When the bank put branches in Manhattan two years ago, Commerce Bank grew faster there than anywhere else, she said. Other banks can't afford to stay open until 11 p.m. while managing forty accounts. Other banks can't respond because they're not set up to differentiate on service.
"Commerce Bank basically figured out how to get customers to pay for the service in a rather clever way: It turns out that a lot of people don't care if they get half a percentage point less on interest." It was a "palatable" way to have customers pay for their own service, Frei said.
Not every industry, however, is set up so it can persuade customers to sacrifice more money for better service. Customers of most auto insurance plans, for example, are extremely price-sensitive. People will go with the best price, "full stop," said Frei.
Another confounding factor for the insurance business is that companies lose money on auto insurance, she added. "Every company with the exception of maybe five loses money on auto insurance. They make up for that loss and make a little bit of profit by investing the pre-paid premiums. So they lose money on insurance but make up for it by investing premiums."
By contrast, she said, Progressive Casualty Insurance Company makes money on insurance and spends more on service in the provision of insurance than any other company, she said. They do it in two ways.
One, if a Progressive customer gets into a minor accident, he or she can phone the company from the scene and will be met by a member of its Immediate Response fleet. "It's not unusual for them to show up at the scene of an accident before the police do," said Frei. Fleet management is expensive; so is wireless technology. But in the end Immediate Response is a cost saver for Progressive. The staffer may write the customer a check on the spot and such quick assessments end up reducing lawyer fees. It also substantially reduces the potential for fraud, she said. "The Immediate Response fleet is their fraud buster."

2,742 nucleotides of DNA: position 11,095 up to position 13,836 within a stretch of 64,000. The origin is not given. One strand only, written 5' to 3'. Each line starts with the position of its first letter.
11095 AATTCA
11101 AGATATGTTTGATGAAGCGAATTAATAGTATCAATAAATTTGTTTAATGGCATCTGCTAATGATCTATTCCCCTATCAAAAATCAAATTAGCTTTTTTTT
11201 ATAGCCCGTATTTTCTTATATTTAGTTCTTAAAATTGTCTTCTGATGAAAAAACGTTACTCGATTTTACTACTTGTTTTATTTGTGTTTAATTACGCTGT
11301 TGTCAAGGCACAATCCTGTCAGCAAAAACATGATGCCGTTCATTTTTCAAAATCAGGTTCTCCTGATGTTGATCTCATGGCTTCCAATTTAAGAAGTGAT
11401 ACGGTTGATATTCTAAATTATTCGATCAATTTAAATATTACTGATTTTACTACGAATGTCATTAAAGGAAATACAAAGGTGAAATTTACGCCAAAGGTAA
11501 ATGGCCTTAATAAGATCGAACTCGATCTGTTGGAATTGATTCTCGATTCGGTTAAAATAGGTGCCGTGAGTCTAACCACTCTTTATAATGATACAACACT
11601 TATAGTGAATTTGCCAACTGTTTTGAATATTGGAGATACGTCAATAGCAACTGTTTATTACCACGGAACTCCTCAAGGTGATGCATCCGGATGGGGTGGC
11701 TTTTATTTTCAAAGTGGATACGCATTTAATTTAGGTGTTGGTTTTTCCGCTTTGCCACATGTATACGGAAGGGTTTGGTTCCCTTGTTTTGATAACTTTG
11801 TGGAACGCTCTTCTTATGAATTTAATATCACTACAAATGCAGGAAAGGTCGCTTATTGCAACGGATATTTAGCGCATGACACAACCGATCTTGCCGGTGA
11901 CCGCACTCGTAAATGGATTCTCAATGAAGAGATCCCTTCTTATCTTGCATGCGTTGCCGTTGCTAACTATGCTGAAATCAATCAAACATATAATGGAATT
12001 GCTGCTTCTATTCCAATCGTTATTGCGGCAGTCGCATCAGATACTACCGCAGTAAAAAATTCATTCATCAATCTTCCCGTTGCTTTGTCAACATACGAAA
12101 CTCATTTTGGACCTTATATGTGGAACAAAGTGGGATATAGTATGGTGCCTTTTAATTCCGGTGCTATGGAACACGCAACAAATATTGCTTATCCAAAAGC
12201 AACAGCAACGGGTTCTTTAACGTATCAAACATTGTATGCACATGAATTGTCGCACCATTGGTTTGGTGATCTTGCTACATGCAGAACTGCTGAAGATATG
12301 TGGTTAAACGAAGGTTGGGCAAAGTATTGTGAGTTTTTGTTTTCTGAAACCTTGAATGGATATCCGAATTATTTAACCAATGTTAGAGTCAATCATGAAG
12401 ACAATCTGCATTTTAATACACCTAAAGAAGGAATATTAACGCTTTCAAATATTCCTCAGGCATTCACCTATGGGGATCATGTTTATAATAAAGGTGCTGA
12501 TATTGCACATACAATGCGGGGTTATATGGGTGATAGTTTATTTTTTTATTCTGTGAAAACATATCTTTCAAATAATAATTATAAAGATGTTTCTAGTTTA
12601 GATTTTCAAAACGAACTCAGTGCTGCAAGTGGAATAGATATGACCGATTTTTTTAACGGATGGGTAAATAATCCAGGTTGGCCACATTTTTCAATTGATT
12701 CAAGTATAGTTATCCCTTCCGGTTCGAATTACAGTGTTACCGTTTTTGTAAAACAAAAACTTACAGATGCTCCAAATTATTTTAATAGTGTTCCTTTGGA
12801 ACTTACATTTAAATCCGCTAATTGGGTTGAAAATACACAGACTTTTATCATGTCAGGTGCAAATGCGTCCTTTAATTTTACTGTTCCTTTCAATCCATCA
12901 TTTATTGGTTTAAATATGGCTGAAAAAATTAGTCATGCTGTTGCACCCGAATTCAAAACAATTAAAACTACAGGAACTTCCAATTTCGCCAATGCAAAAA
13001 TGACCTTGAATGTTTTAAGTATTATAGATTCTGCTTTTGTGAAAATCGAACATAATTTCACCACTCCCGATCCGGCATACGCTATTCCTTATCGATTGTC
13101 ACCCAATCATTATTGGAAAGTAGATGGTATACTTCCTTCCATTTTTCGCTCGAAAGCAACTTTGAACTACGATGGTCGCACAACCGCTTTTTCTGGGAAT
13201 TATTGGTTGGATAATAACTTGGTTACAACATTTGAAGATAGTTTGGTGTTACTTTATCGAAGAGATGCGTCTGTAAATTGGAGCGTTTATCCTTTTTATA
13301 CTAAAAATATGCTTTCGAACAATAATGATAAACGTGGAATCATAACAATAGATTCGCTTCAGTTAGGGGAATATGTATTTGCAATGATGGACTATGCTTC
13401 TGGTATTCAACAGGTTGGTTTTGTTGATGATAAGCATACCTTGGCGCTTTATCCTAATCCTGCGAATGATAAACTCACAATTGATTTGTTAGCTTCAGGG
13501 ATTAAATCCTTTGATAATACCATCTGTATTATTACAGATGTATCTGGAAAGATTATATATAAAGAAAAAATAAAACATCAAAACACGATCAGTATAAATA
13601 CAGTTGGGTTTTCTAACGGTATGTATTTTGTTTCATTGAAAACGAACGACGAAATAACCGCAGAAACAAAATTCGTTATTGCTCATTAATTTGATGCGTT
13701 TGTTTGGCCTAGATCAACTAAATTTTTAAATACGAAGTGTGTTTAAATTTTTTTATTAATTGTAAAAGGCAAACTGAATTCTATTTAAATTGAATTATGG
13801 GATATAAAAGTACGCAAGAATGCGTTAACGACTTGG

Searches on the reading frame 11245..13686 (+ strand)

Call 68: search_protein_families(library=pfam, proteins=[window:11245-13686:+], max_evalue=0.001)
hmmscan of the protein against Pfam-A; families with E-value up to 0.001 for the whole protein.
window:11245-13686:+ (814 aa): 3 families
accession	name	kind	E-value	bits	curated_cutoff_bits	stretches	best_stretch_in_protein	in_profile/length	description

A second Progressive service is called Comparison Quote, said Frei. If a potential customer logs on to the Web site, Progressive will give a quote for Progressive auto insurance as well as similar insurance from all their nearest competitors, she said. The quotes are accurate, Progressive's are lowest less than half the time, and if they are not the lowest then the customer usually goes elsewhere.
"So how does that make sense? What they're capitalizing on is that Progressive is better at data analysis than all of their competition. Comparison Quote is their clever service design that takes advantage of their data analysis superiority. They can get at the true 'riskiness' of a customer in a more refined way than anyone else can, so they know the true risk better than the competition," she said. If a potential customer is such an apparent risk that the quoted Progressive rate is higher than the competition's, Progressive is happy if that customer goes elsewhere to buy cheaper insurance. "They are happy to have the competition get those customers," said Frei.